Best cooking techniques for grass-fed beef
This article was originally published in July 2012
Grass-fed beef offers rich, nuanced flavor, omega-3 fatty acids, and a quicker cooking time: It’s leaner than grain-fed beef, which calls for a slight shift in method to maintain its juiciness. We asked PCC Chef Lynne Vea for guidance.
A diet rich in forage enables grass-fed cattle to develop higher levels of many health-promoting nutrients, including conjugated linoleic acid, vitamin E and beta-carotene. Grass-fed beef also offers two to four times higher levels of omega-3 fatty acids than grain-fed beef.
PCC carries two brands of grass-fed beef: Eel River Organic Beef, pasture-raised and finished in Northern California; and PCC Grass-fed Beef, pasture-raised and finished throughout Washington, Oregon, Idaho and Montana. Lynne grilled five cuts that err on the side of tender (or in the case of flank steak, can be cut across the grain to obtain a tender slice) to determine her recommended cooking times.
“These tender cuts are at their best cooked from medium rare to medium to keep the meat moist,” she says. To achieve that perfect medium rare, preheat a charcoal or gas grill to high heat (450° F to 500° F) and cook the steaks until the internal temperature is 125° F (it will rise another 4 to 5 degrees after removal). To check for doneness, Lynne removes steaks from the grill to a warm plate.
Holding with tongs, she inserts an instant-read thermometer from the side of the cut into the very heart of the steak. “Although pan-searing or broiling times may vary slightly from grilling, the technique of searing the meat rapidly on the outside while monitoring the interior temp to a specified degree remains the same for these cuts,” Lynne says.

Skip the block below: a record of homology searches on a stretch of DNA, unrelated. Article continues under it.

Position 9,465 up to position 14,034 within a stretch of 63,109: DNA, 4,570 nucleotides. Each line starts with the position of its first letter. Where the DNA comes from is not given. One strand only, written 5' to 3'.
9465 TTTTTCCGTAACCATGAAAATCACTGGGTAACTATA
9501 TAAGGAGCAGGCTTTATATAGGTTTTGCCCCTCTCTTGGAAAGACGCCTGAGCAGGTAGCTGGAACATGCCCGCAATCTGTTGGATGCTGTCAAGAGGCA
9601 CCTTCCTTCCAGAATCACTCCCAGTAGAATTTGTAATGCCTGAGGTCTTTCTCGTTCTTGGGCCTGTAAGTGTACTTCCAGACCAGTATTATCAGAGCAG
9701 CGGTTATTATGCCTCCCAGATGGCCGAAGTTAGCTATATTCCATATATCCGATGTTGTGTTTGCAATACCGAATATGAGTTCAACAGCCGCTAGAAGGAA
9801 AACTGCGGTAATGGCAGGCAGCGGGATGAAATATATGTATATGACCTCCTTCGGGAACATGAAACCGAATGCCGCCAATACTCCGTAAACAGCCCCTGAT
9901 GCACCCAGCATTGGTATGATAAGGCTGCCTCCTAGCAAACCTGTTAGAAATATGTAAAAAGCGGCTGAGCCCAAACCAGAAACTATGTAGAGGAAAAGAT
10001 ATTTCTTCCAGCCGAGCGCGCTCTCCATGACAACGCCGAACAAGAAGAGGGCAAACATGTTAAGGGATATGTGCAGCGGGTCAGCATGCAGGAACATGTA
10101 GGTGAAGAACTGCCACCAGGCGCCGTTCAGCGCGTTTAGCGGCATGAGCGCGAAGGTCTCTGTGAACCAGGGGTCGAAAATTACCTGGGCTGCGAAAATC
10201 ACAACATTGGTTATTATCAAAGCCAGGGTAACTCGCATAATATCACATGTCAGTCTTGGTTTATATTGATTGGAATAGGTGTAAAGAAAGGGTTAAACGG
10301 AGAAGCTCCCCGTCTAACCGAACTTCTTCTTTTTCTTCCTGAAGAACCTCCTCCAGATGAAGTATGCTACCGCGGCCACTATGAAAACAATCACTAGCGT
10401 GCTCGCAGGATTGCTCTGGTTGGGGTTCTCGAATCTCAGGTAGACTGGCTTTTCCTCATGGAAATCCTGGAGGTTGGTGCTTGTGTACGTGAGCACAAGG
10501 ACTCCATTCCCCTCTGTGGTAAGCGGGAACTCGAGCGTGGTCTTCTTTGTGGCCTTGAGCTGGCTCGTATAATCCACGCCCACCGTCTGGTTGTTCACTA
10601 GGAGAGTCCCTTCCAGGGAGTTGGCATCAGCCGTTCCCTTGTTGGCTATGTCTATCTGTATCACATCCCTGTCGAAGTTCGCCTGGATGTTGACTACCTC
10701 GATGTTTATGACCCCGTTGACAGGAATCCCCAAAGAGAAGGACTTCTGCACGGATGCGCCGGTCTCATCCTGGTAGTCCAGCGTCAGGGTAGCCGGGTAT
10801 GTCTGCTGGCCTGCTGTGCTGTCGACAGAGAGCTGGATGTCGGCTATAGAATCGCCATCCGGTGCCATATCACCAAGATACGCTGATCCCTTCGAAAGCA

Not a fan of medium-rare beef? If you prefer grilled beef a little more well done, be sure to marinade it first to seal in moisture. Enjoy well-done grilled beef sliced thinly and tossed into salads with a zesty vinaigrette, layered on rustic bread with roasted peppers and fresh basil for a picnic panini, or tossed into a stir-fry with summer veggies. Serving grilled steaks with a sauce — think red-wine mushroom or mustard-cream — is another great way to keep the meat juicy. Topping grass-fed beef hamburgers with caramelized onions or other moist ingredients has the same effect.
These are approximate grilling times for medium-rare steak, pulled from the grill with an internal temperature of 125° F. As grills vary greatly, use these grilling times as a guideline. The key is to get a deep sear on the outside, while keeping the inside juicy.
- Grass-fed New York steak, about 3/4 inches thick: 8 to 9 minutes
- Grass-fed flank steak, 3/4 inches thick at thickest part: 10 to 12 minutes
- Grass-fed top sirloin, 1 inch thick: 13 to 15 minutes (grain-fed: about 1 minute longer)
- Grass-fed Spencer steak, 1 1/4 inches thick: 22 to 25 minutes (grain-fed: about 5 to 6 minutes longer)
- Grass-fed tenderloin (filet mignon), 1 3/4 inches thick: 17 to 19 minutes (grain-fed: about 4 minutes longer)